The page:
LAFAYETTE — A church celebrates and all are welcome under the tent.

It is Seed Sowing Sunday at the Spirit of Faith Church on Touchet Road. Lead Pastor Tracie Millard takes the stage in sneakers, a T-shirt and jeans topped with a blazer.

Youthful in ways that belie their 50s, Millard and her co-pastor and husband, Derrick Millard, greet the multitude while on a large screen, as the words to "Living in the Overflow" float by.

“You don’t want to be found fighting against God,” said Tracie Millard, whose service on this day is more Broadway than brimstone.

With perfect pitch, she breaks into an impromptu chorus of "Ride on, King Jesus, no man can a-hinder me …” She and her husband have not only sustained a 30-year-marriage, they’ve sustained a new church for five years.

That alone is reason to celebrate, and the occasion for some friendly banter.

“First gentleman, and I wear my role proudly,” announced Derrick Millard.

“He’s always been the one to correct me,” Tracie Millard added with a smile.

“This isn’t a gimmick,” Derrick Millard continued. “This is all God.”

The church began on Sept. 2, 2012, with a service at the Cajundome on the heels of a hurricane. Three to four hundred people attended, 28 of which committed themselves to the Millards' ministry.

“Partners, not members,” she explained. “The average attendance is 150-200 weekly with 500 on the rolls.”

One of her intentions was to make church fun.

“It cannot be what it was in my generation,” said Tracie Millard, an Abbeville native. “All churches have the same product — Jesus. Our intention was to light a fire.”

Her other goal is to reach across race, culture and generation gaps to have one church for all.

“I knew it wouldn’t be easy,” she said. “This is not what the kingdom of God looks like. God didn’t plan for Hispanics to go to Hispanic churches, white people to go to white churches, etc. If we can be there for one another in the midst of crisis, then it can be every day.”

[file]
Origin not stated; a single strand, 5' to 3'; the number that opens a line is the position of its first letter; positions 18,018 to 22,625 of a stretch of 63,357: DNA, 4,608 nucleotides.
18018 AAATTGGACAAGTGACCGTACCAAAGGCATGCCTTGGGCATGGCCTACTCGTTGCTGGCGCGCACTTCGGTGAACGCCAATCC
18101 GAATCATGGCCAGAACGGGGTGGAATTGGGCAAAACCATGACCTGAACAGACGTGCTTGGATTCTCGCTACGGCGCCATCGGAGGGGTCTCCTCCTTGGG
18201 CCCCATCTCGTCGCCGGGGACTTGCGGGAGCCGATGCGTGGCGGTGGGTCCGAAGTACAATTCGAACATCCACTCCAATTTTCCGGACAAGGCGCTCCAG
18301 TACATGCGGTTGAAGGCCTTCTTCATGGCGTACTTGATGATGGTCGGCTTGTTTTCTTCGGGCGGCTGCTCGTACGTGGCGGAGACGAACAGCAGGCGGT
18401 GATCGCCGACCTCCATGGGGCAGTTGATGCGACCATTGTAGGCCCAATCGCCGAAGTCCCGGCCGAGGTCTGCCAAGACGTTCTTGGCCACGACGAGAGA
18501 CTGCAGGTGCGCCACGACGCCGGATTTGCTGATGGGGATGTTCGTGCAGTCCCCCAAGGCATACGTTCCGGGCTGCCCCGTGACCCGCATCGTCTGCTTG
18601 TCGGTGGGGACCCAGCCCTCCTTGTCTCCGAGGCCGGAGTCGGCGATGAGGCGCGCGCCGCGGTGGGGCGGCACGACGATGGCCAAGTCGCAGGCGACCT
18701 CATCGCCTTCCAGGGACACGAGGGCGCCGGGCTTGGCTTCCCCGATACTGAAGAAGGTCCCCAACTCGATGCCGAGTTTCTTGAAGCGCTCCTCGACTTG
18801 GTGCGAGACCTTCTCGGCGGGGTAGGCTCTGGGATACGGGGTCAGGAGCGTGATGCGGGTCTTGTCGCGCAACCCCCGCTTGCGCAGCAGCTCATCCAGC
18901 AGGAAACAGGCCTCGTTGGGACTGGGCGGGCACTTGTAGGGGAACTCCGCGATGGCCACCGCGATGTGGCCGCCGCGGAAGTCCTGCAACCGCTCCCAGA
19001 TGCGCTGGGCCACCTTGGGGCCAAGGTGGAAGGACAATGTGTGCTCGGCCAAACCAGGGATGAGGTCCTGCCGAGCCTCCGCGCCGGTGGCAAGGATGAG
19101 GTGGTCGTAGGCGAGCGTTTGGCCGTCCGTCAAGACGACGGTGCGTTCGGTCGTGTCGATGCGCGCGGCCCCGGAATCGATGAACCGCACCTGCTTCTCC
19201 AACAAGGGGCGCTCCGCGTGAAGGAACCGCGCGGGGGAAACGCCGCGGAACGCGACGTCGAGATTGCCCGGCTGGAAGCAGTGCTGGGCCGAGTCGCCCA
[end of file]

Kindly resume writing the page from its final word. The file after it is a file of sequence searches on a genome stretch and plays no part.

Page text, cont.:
In a city traditionally separated along racial lines, it may be simpler for the biblical camel to pass through the needle’s eye.

“You have to change the mind-set,” she said. “Not just the white mind-set, the black mind-set, too. We have to be intentional. Have tough skins. You have to get out of your comfort zone and talk to people who don’t look like you.”

Her church practices what it preaches.

Last year, Spirit of Faith partnered with the United Way in relief efforts for the flood and passed out buckets in the neighborhood located closest to them. They showed up at a laundromat with doughnuts and juice and paid for the patrons’ laundry for several hours.

In the past five years, the church has hosted a blood drive with United Blood Services for those who suffer from sickle cell disease. It has also hosted a health fair, collaborated with a RaceWay gas station for a giveaway, and held a leadership conference with Dewayne Freeman and the Chosen Conference  to encourage young women to seek a purpose in life.

This evening, it’s a Popup Business Expo, the goal of which is to highlight community vendors.

“The number five in biblical numerology is a year of grace,” Tracie Millard said. “Our approach to doing church is different. We decided not to do things 'in church.' We wanted to give back to the community.”

Spirit of Faith also knocks on doors.

“You have to be confident and not intimidated,” she said. “Love knows no color; love knows no social barriers. Love is love.”

Ena Darby and her husband, Clarence, love their partnership with Spirit of Faith Church and credit it with saving their marriage.

“We were on the verge of being over,” said Ena Darby, taking her husband’s arm. “Pastor Derrick and Tracie are living examples. I never imagined this is what a marriage could be— what God intended.”

Brenda and Barry Shelvin have been church partners since the beginning and like the cross-cultural, multigenerational welcome.

“I’ve been involved all my life in churches,” said Barry Shelvin. “Now my marriage is better, and I appreciate my friends more.”

“Love, lift and lead,” said Brenda Shelvin. “Tracie is my niece, and when someone brings it like she brings it, it resonates.”

The biggest draw for millennial Ava Hill is the love between the generations. “I can transfer it to my peers,” she said.

For now, Pastor Tracie Millard is intent upon a new building coming soon to replace the one her church has outgrown. In the meantime, she continues her mission for one church, one fold.

“People live at the level they’re taught,” she said. “We’re more Christian than we are political, black or white.

“It’s better when you just trust God.”